TIME: Exclusive Interview With Jiang(10/27/97)
Clinton Catches Some Flak Over Jiang's Visit
Rep. Pelosi questions red-carpet treatment for Chinese president
WASHINGTON (AllPolitics, Oct. 27) -- On the eve of China President Jiang Zemin's visit to Washington, U.S. officials disagree on President Bill Clinton's role during this week's summit and relations between the two countries.
Rep. Nancy Pelosi (D-Calif.), appearing on CNN's "Late Edition," expressed her concern with the United States' welcome to Jiang, asking, "Why should we be rolling out the red carpet for the leader of the regime that crushes dissent in his own country? Why should we give a 21-gun salute to the leader of the People's Liberation Army, which proliferates weapons of mass destruction to unsafeguarded and rogue states?"
Pelosi criticized Clinton's speech last week on U.S.-China policy, calling it "masterful in the way it whitewashed China's record on human rights, proliferation, and trade."
But Sen. John Kerry (D-Mass.) defended the summit's goals, pointing out that leaders will discuss a range of topics, including international law enforcement, narcotics trafficking and immigration problems, as well as economic concerns.
Kerry also addressed the issue of religious freedom in China. "There's a huge amount of religion practiced there. Is it somewhat restricted? The answer is yes. Has there been some discrimination. The answer is yes. And some persecution, but it is moving significantly beyond where it has been, and you've got a country that's evolving from 42 magazines to over 2,200, from a few cell phones to over seven million," he said.
Former Secretary of State Lawrence Eagleburger acknowledged China's human rights violations and trade problems, but he stressed the United States must be patient in dealing with China. "We are going to have to live with this country over the course of the next 40 or 50 years, and they're going to be terribly critical in the next century," Eagleburger said.
Jiang's visit this week is the first visit by a Chinese head of state in 12 years, before the violent confrontation with pro-democracy demonstrators in Beijing's Tiananmen Square in 1989. He began his visit on Sunday with a stop in Honolulu and a visit to the U.S.S. Arizona Memorial, and will be honored at a state dinner in Washington on Wednesday.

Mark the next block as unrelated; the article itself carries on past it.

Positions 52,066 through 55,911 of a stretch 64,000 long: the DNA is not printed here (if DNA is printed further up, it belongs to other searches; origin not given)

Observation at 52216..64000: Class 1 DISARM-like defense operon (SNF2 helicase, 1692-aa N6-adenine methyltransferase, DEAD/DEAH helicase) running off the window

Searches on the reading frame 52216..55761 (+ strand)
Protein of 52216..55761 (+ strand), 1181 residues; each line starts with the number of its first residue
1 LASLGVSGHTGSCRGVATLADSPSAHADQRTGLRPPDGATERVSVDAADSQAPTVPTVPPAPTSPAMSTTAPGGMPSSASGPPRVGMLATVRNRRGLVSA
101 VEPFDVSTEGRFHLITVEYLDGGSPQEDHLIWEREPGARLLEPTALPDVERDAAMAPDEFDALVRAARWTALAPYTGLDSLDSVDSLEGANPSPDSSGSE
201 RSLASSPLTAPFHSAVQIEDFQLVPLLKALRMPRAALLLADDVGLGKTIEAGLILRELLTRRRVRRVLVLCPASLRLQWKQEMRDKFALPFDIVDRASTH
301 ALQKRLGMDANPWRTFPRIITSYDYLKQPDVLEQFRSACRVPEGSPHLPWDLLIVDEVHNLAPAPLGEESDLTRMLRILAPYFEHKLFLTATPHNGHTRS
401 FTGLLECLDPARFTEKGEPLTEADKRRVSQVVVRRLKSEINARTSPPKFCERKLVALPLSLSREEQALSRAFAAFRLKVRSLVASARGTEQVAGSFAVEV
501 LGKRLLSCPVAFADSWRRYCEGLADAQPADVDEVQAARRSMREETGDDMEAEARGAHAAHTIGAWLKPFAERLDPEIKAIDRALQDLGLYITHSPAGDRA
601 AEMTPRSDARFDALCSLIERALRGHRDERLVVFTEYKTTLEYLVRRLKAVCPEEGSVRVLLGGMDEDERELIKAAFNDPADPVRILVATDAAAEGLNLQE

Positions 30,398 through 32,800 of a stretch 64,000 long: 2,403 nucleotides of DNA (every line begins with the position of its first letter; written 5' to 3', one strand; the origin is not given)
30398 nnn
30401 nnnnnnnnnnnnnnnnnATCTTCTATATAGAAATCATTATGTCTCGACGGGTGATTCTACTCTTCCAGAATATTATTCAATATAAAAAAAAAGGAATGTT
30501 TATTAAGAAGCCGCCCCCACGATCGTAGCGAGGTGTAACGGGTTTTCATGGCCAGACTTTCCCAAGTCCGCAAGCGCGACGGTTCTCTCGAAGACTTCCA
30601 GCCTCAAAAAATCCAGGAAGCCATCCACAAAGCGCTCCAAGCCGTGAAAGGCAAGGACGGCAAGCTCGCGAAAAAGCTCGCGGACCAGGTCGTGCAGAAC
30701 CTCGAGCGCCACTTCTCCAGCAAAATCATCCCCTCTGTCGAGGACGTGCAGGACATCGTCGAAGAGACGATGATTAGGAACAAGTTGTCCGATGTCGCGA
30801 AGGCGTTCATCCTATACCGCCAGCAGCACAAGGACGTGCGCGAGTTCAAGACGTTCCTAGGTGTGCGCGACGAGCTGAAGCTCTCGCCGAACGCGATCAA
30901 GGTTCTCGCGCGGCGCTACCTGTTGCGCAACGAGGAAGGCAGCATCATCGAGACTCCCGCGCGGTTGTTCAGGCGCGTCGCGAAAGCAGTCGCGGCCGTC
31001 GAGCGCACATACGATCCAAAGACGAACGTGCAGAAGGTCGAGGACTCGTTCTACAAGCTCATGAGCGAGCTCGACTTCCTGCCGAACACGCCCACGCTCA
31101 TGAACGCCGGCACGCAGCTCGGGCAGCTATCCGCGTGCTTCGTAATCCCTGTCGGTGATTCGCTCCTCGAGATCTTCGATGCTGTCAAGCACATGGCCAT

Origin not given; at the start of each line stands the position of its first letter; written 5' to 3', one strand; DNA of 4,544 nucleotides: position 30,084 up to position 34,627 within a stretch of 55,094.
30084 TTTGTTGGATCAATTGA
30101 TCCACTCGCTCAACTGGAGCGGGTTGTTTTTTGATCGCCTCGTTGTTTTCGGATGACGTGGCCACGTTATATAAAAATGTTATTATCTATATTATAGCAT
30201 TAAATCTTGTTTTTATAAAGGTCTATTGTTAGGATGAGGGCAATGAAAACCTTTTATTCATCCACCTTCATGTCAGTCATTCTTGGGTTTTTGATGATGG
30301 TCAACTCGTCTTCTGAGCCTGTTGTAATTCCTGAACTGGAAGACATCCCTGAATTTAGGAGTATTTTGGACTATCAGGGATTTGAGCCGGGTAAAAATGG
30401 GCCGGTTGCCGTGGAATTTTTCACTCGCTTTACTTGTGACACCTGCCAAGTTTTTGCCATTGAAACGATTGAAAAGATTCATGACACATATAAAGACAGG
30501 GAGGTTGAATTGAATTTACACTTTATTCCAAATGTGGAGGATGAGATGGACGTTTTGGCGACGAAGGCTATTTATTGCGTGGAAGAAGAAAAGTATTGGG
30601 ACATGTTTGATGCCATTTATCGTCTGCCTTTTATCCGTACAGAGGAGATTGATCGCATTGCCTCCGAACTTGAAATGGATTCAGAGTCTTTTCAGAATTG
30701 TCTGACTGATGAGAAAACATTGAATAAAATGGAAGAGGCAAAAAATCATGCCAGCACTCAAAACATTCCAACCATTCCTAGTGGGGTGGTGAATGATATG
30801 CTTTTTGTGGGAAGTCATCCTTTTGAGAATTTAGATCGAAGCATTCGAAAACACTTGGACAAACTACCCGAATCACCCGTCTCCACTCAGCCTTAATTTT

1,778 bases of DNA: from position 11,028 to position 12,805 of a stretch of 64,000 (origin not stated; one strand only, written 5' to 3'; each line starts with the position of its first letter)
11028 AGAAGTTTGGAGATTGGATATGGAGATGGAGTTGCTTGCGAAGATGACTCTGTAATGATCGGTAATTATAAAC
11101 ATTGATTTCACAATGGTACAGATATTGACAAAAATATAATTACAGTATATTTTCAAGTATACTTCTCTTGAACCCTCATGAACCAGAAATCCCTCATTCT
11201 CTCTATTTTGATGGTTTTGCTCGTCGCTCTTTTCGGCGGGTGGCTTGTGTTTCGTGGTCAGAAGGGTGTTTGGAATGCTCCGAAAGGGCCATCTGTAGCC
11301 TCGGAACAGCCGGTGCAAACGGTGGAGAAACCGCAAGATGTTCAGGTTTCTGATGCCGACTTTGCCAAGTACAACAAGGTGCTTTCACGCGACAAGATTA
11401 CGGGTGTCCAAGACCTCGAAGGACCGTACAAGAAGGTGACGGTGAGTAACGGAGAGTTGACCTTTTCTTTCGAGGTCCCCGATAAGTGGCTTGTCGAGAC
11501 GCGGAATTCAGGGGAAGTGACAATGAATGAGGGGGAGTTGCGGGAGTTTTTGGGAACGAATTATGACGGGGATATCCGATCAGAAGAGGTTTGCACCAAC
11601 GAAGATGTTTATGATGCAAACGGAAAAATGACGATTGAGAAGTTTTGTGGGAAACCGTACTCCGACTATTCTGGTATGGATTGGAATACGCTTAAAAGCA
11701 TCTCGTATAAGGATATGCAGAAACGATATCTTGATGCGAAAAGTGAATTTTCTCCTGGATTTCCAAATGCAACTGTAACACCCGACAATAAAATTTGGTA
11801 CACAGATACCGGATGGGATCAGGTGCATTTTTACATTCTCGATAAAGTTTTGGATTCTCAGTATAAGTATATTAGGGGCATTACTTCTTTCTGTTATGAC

From Washington, Jiang goes on to Philadelphia, New York City, Boston and Los Angeles.
In Honolulu, local reporters were briefly barred from a luncheon that Jiang attended; Honolulu city official Cortney Harrington said it was "because the Chinese government wants you out." Afterward, guests said the 71-year-old Jiang tried out the hula with 100 young dancers.
U.S. Secretary of State Madeleine Albright called the summit "serious" and said the U.S. has an opportunity to fashion a relationship with China that will benefit the United States "across the board."
Appearing on NBC's "Meet The Press" on Sunday, Albright called Jiang "a reformer."
"That is where we have to pick up," Albright said. "The extent to which he and this leadership is interested in pursuing reform in China."
Albright said the human rights issue is "central" to U.S. policy but it is not the only component.
"Human rights is a major component of our trying to deal with China," Albright said. "And we will never have a completely normal relationship with them until they have a better human rights policy."
But Albright insisted the relationship with China must be multi-faceted.
"China is a huge country that has tremendous influence regionally and globally," Albright said. "It is there for us to have a strategic relationship with. It is in our national security interests to have a dialogue with them on issues on mutual concern."
"An important part here, for us, is to engage with China but not endorse everything that they're doing," Albright said.
One issue the U.S. will be reviewing closely is China's assurances that it is ending nuclear cooperation with Iran. If that's true, Clinton could certify China as cooperating on nonproliferation, and that would open the way for the U.S. to sell nuclear power reactors to China.
"I can assure you that we will not be selling [nuclear reactors] until we feel that we have clear and unequivocal assurances," Albright said.
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